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Business Frameworks (Part 1)

Business Frameworks – Business Model Canvas

A few months ago I attended a presentation by someone who claimed that his business offered the only solution for a business framework. I was polite enough to not jump up in the middle of his presentation and scream that he was not – but he is not – and the experience has left me with the realization that I work with two separate frameworks for developing businesses, and have built my own business within one of those frameworks. I’ve just not been sharing this information as well as I should have been. So, here is my attempt to share the business frameworks that I help others to build.

Business Model Canvas

Given my background and training, you may have thought I’d start with EMyth. I’ll get there in a minute.

I wanted to start with the Business Model Canvas because it deals with businesses that are just starting up. Do you have a new business idea, but have no idea how to put it together? The Business Model Canvas is a great option for figuring out who your customers may be, how your product or business will stand out in the market, if your revenues will exceed your costs by enough to make it worth it, and more.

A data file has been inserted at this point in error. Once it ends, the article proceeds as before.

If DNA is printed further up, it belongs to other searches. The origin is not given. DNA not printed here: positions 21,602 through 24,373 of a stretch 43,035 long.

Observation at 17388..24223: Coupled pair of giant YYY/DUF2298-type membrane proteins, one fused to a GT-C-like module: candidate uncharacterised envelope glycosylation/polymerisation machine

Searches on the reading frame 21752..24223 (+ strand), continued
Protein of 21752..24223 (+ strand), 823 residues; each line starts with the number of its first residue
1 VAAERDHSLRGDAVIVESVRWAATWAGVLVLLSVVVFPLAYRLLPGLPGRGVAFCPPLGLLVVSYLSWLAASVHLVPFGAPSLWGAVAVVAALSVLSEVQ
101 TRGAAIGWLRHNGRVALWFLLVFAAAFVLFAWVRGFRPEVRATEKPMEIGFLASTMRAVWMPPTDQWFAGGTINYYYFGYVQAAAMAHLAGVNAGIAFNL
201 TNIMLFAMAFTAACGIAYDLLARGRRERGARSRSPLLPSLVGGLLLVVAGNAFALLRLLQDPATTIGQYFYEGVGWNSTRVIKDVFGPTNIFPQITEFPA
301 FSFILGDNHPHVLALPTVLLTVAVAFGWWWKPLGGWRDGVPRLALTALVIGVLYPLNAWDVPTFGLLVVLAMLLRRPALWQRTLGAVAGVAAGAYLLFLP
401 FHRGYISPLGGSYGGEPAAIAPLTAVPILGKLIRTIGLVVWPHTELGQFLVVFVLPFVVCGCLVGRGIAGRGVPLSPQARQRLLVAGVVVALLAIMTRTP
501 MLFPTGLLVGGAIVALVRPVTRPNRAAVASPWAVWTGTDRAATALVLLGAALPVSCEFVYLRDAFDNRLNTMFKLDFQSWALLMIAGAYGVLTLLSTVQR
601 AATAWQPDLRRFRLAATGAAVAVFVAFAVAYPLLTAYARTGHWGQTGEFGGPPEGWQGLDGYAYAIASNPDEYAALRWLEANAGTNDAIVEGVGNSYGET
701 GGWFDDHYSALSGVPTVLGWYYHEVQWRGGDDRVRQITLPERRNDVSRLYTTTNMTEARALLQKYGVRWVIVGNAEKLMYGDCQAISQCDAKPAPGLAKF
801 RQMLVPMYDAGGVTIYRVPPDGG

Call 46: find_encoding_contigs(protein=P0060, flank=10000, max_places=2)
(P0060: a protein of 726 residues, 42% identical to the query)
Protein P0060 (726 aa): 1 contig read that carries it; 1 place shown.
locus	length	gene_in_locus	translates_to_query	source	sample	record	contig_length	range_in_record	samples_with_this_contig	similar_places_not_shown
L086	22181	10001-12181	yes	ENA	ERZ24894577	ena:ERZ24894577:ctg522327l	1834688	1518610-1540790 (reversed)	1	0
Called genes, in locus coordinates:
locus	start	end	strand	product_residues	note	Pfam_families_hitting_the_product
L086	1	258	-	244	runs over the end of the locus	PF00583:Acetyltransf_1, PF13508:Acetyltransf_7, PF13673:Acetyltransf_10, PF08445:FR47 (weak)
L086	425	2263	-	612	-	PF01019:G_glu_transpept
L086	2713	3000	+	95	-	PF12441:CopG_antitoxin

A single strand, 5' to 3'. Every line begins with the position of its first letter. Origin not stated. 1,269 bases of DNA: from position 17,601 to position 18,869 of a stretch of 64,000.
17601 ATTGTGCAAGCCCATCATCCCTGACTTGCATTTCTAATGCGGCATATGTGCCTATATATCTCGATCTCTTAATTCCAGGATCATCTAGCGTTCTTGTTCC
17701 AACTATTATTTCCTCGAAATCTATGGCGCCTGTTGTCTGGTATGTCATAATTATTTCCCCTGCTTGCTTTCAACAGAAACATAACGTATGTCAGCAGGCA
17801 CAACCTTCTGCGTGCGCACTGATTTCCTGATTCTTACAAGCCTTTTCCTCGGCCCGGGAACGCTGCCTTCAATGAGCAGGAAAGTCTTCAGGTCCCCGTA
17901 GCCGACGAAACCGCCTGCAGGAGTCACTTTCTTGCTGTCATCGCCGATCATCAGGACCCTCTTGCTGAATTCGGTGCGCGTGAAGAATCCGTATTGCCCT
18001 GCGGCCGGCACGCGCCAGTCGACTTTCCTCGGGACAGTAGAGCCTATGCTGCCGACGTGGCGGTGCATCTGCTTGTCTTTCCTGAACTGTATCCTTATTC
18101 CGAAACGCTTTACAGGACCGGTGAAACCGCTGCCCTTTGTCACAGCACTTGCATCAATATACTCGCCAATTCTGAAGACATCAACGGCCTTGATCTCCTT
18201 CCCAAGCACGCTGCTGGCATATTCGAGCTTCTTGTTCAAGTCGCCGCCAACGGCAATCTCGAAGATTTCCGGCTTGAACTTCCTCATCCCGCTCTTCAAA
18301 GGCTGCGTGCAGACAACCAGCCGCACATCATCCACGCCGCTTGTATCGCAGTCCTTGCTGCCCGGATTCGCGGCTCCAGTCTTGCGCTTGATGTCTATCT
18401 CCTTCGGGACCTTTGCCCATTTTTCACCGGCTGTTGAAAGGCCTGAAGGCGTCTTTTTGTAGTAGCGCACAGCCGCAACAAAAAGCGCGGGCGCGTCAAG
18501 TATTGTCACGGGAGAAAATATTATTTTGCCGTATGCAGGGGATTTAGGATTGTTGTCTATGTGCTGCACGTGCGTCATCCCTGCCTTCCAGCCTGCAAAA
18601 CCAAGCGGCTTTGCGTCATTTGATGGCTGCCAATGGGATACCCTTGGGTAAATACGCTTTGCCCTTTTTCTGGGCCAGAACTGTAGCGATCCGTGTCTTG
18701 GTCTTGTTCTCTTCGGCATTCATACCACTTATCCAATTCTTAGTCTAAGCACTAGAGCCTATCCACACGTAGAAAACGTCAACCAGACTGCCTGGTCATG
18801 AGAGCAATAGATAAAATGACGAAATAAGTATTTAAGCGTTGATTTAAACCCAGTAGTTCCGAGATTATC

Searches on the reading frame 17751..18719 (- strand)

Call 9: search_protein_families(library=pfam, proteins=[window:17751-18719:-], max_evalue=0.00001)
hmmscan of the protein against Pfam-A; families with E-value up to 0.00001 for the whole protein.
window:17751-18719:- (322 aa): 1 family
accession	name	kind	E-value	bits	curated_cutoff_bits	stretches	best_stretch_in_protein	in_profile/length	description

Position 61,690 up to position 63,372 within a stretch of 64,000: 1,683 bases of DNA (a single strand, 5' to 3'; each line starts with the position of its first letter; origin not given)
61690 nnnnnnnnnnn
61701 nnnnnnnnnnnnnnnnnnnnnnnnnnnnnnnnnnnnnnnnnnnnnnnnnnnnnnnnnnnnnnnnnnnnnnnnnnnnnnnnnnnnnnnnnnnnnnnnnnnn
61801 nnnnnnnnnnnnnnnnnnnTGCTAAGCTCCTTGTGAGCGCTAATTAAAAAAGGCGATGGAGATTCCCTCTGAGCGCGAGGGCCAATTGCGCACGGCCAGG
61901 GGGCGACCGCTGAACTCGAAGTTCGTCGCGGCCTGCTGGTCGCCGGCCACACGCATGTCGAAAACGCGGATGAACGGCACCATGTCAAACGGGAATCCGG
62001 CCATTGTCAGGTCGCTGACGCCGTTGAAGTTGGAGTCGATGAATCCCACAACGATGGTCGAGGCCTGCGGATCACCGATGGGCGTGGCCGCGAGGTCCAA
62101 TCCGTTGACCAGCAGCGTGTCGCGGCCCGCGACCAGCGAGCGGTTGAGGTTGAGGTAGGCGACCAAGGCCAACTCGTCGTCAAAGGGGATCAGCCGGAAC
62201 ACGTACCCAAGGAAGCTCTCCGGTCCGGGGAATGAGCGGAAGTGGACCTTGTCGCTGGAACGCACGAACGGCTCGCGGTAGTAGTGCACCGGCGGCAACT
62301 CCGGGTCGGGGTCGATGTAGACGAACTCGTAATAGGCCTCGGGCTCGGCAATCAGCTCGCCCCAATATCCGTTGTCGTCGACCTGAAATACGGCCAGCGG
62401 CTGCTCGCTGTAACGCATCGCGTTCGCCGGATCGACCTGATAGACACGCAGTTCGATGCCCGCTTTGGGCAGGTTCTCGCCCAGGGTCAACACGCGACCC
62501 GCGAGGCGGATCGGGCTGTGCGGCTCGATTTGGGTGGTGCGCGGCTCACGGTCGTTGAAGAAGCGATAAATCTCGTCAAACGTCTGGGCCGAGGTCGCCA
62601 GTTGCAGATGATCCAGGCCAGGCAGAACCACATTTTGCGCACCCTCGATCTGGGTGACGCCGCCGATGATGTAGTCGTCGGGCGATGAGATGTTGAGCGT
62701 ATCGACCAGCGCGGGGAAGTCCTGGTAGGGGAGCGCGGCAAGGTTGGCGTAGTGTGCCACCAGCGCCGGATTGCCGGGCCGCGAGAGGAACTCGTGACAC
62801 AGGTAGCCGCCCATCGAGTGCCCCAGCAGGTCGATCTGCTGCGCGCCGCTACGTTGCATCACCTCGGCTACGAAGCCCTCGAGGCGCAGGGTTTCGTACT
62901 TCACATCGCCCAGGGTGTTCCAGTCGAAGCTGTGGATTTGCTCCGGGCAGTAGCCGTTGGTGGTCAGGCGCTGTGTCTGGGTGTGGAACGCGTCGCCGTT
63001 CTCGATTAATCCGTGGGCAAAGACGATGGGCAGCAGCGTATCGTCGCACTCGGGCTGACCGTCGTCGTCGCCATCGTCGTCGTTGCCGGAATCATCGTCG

The framework of the nine segments of the Canvas helps guide a business owner’s thinking to cover all of the questions that need to be asked in a startup. Too often new business owners get enamored with a shiny new idea and forget that a business takes more than just a product to succeed.

Value Proposition

The canvas is centered on the Value Proposition your company can offer to customers. What do you have to offer that no one else does? What makes your shiny new product unique and desirable? Why would someone want to do business with you rather than the established competitors in your market or industry? How will you create value for your customers?

Internal Focus

On the left side, the Canvas looks internally at your company to get you to identify the Key Activities, Key Resources, and Key Partners that you have access to that will make your business happen. These are your capabilities and unique strengths. What are you, as the business owner, good at? Who do you have access to who can make you even better? You not only can, but need to, identify those strengths here. This is where you will need to focus to make your Value Proposition stand out.

External Focus

On the right side, the Business Model Canvas looks outward to your customers. Who are these people (or businesses)? Where do your find them? How do they like to be informed about and buy products? What are your Channels, Customer Relationships, and Customer Segments? This is where you determine if there are enough people who want to buy your product or service in the way that you can uniquely distribute it.

Finances